At the English National Opera, Deborah Warner has been directing Benjamin Britten's final opera, Death in Venice, conducted by Edward Gardner.
Death in Venice, the last opera by Benjamin Britten, was composed based on the novella by Thomas Mann of the same name, which inspired at least one other celebrated artist, the filmmaker Luchino Visconti. Britten's opera was first performed at Aldeburgh Festival in 1973, just two years after the cinema release of Visconti's film, which Britten never saw. The complicated subject of the opera required a lot of preparation. Britten, who was already very ill, often expressed his fear that he would not be able to finish it. He even postponed an important operation in order to finish the score. Despite his best efforts, he was not able to conduct his piece, neither for its first performance, which he heard on the radio, nor for its recording.
Deborah Warner's classic staging respects Britten's world and perfectly blends oneirism and a sense of journey, both iconic elements of the piece. The staging and lighting immerse the audience in a Venice being plagued by its canal water. Like in Korngold's work nearly a century earlier, this water bears a morbid message: all of Britten's opera is marked by images of death, especially those presented by seven mysterious characters (all played by Andrew Shore), which arise during this cholera epidemic that strikes Venice and forces Tadzio's family to leave the area.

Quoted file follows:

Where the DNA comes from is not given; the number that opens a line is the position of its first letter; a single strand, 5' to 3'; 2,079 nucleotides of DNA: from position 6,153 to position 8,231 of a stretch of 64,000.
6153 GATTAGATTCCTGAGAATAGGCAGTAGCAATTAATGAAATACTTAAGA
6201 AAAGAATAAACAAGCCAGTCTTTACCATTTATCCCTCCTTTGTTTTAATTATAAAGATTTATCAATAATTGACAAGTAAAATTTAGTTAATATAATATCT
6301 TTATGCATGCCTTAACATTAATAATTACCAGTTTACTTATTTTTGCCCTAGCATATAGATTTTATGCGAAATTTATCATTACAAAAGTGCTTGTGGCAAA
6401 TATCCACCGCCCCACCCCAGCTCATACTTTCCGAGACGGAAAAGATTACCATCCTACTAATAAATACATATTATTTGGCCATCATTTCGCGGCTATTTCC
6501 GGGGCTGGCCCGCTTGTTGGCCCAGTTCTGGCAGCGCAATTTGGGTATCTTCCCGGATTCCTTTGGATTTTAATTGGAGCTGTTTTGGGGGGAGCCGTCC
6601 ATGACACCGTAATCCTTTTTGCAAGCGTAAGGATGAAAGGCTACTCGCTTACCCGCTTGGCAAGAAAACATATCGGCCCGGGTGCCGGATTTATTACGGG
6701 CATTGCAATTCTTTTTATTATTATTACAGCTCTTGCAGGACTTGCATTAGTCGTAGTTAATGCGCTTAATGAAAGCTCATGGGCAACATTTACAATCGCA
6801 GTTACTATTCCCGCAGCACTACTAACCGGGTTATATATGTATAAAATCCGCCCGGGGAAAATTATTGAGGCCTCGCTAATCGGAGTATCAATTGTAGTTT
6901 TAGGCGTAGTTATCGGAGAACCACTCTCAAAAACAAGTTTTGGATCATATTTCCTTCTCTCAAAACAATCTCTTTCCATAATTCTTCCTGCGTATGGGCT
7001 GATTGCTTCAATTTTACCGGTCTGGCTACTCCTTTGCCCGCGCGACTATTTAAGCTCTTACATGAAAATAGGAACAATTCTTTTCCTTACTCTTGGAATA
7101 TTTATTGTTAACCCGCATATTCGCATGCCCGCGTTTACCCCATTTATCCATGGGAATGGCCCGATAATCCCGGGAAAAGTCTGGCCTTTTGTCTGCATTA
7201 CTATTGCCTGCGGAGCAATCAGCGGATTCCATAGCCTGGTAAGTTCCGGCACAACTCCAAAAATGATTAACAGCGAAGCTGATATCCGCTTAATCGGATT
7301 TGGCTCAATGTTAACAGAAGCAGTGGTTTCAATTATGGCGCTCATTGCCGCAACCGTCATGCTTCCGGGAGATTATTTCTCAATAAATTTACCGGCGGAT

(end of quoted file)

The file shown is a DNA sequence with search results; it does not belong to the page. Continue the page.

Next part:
Gustav von Aschenbach (John Graham-Hall) is a writer searching for inspiration, who leaves for Venice on the advice of a mysterious character he meets in a cemetery. Despite the many characters on stage throughout the opera, Aschenbach is omnipresent, and the entire piece seems like a rite of passage or an inner journey for the character. Tadzio, a silent role, is played, as is often the case, by a dancer (Sam Zaldivar). Edward Gardner is at the head of the chorus and the English National Opera Orchestra, who fully respect the composer's stylistic legacy.
Photo: Sam Zaldivar (Tadzio) and John Graham-Hall (Gustav von Aschenbach) © Hugo Glendinning
English Chamber Orchestra (Aldeburgh, 1969-1970)